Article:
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Album Review: The Madden Brothers – Greetings From California

3 min read

American pop/rock duo The Madden Brothers sure know how to make waves, although their project is relatively new the world is no stranger to the twins; Joel and Benji Madden are founding members of pop/punk supergroup Good Charlotte, but you already knew that right? Talks of a side project conceptualised by the pair circulated around 2011 followed by a mixtape released “for the fun of music”, plans for an album released the next year fell through; the brothers released their 2x platinum certified (AU) smash debut single We Are Done in July, a sound so seperate from their Good Charlotte influences. Finally the duo have released their highly anticipated debut album, Greetings From California; side one features upbeat pop/rock tracks produced by long-time collaborator Eric Vallentine, whilst side two delivers a more earthy sound handled by Grammy award-winning producer Joe Chiccarelli. We are about to hear the brothers like we never have before!

The Madden Brothers-Greetings From CaliforniaThe Dear Jane Intro teases us with very brief snippets of the album’s first side to get you pumped, the grainy radio reception makes way for the classic pop influenced Dear Jane; a smooth and addictive start led by Benji, the brothers share lead of half the album’s tracks each. The drumming in Brixton stands out as it brings the track to a higher level of atmosphere, the melody and accompanying harmonies are majestic; the twins sure are hook happy on this record, the needy Out Of My Mind is as catchy as anything.

The 60’s style pop/rock influence shines throughout lead single We Are Done, the tonal qualities resonating from the vocal in the verses are magical and the explosion in the chorus was an unexpected surprise; U R continues the upbeat vibe in side one, but there’s something about it that stands out from the others, perhaps its the warmth in the vocal from beginning to end or a combination of elements. Jealousy pursues a potential relationship stalled because of what jealous friends think in the form of power pop, only for the guys to shy away from love in fear of being hurt in the boppy Love Pretenders, bringing side one to a close.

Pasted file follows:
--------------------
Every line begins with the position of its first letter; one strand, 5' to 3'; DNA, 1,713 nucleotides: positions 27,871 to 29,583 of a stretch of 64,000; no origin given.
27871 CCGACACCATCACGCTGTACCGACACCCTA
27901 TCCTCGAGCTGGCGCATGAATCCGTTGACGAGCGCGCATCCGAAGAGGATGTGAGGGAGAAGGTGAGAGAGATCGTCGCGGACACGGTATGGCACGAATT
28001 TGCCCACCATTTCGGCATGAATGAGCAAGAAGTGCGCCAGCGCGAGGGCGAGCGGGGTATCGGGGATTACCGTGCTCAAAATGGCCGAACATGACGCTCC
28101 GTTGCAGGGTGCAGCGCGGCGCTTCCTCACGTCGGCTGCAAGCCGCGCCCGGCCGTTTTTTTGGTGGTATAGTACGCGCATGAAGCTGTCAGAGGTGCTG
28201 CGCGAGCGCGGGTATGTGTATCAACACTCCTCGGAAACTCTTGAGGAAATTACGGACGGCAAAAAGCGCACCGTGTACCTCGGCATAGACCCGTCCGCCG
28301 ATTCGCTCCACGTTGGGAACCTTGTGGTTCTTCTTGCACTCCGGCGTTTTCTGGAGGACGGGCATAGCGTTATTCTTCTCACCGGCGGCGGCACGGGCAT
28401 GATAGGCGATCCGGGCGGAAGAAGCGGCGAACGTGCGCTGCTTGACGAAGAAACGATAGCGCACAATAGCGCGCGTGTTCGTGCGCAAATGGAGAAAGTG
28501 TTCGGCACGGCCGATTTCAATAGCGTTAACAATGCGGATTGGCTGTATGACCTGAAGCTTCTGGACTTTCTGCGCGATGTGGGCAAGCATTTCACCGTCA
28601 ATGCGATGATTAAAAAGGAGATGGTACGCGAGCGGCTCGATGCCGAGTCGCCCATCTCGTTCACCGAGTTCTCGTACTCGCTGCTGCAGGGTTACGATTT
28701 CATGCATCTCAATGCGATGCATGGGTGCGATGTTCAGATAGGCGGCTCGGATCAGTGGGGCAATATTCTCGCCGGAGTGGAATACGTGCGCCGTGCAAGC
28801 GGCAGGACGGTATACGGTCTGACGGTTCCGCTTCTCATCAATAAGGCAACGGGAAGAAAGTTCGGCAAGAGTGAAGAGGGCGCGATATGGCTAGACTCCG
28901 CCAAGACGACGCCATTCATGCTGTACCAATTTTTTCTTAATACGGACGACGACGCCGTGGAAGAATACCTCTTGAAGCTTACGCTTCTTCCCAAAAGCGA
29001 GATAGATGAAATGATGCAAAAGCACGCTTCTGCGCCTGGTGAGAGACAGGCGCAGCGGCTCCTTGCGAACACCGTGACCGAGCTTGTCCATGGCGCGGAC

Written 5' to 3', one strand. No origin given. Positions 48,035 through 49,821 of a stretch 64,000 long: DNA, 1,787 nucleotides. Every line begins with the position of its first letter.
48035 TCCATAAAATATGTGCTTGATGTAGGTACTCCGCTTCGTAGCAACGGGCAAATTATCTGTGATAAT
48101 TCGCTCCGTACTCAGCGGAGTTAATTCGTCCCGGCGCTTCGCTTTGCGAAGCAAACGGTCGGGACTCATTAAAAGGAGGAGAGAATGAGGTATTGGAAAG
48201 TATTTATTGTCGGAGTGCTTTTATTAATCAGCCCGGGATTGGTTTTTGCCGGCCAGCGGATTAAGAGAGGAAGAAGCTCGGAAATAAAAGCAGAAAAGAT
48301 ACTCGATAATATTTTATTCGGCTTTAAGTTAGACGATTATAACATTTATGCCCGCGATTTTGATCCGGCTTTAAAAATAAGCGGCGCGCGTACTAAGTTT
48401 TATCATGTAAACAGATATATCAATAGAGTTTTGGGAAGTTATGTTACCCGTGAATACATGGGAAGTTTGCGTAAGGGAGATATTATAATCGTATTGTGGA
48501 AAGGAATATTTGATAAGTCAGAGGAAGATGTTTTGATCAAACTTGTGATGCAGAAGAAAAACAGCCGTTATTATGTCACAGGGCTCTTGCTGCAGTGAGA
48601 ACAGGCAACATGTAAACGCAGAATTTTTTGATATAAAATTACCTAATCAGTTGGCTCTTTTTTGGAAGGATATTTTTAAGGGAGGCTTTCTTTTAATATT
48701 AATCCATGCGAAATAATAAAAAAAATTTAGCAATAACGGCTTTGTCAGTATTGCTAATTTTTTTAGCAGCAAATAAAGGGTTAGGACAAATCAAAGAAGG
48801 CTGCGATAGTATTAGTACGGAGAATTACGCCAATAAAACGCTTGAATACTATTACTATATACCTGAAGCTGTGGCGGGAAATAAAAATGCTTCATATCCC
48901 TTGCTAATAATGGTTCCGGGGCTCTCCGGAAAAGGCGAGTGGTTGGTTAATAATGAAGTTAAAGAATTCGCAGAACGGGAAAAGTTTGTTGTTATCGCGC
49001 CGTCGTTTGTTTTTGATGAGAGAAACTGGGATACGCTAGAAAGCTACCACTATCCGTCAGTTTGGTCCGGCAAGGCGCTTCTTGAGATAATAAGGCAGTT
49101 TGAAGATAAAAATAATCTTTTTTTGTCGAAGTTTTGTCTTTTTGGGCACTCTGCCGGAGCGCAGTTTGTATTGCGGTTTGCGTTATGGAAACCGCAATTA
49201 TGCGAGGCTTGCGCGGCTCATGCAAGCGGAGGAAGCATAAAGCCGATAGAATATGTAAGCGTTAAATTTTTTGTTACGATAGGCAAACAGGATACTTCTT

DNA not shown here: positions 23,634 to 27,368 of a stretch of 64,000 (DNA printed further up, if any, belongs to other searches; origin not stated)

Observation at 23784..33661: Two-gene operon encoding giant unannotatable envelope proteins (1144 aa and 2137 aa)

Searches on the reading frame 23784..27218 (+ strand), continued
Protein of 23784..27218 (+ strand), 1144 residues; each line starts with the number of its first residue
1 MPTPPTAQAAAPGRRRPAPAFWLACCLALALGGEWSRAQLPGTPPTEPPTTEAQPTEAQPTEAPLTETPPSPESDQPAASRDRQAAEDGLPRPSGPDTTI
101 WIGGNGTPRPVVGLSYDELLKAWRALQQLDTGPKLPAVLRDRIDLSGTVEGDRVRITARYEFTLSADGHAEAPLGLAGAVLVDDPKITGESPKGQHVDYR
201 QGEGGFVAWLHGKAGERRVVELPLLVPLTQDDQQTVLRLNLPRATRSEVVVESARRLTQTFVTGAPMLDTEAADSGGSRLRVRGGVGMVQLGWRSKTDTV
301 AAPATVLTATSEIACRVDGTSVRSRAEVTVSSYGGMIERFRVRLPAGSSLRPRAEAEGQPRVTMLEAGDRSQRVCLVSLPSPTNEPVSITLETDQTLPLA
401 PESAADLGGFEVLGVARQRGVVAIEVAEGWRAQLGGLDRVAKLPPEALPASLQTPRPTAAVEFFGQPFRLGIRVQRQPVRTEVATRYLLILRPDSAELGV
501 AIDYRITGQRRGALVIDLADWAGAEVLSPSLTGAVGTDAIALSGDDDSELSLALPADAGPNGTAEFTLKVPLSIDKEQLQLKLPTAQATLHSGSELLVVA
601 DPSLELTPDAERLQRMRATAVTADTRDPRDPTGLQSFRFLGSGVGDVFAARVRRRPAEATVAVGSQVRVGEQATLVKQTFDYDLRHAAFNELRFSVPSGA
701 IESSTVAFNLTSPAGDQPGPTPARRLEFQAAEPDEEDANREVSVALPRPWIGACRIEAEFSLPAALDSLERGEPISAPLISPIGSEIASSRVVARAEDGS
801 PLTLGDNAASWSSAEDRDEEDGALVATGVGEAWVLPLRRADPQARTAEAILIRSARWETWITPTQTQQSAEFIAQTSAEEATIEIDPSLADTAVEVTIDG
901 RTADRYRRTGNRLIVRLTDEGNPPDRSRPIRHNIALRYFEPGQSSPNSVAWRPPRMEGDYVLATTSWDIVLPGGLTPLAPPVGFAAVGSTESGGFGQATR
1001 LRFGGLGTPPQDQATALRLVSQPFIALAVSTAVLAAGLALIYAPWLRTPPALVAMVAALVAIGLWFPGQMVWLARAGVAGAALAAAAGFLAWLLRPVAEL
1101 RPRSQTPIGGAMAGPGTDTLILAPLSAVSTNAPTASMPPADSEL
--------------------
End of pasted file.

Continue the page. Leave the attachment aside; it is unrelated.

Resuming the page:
A brief introduction starts side two’s engines, transitioning into California Rain; the track takes us back to the brothers’ early days when they were trying to ‘make it’, the harmonies and guitar work shine and the song is the result of a Pharrell Williams collaboration. Brother combines pop, rock and folk elements and blows you away with its vocal and lyrical delivery (and that harmonica!!); it sounded as if Bad was going to be grungy judging by its intro, but turns out to be another boppy radio friendly tune. Abby is a diverse track, the verse is your smooth 70’s inspired rock and the chorus is a thumpy atmosphere with attitude, but it’s the least memorable track on the album; Suddenly is another smooth listen appropriate for a sunny Sunday afternoon with a drink in hand for a moment to unwind. The album concludes with the downbeat Empty Spirits, showing us some more emotive delivery in the vocal.

What an effort from The Madden Brothers, the average music listener would go into listening to Greetings From California expecting a Good Charlotte spin-off; instead you are treated with a two-parter drawing influences from music’s most influential decades for the pop/rock genre, whilst at the same time staying true to the modern formula of writing pop music. The hooks are edgy, the melodies are catchy and the harmonies flow vibrantly; the instrumentation and overall atmosphere of the record are also a hit, the guitar work is admirable and the album’s vibe is appealing. Not bad for twin brothers who were told they wouldn’t ‘make it’ in the music world, they worked with the right producers to nail the classic/modern sound they were going for and managed to break away from their pop/punk beginnings to stand alone.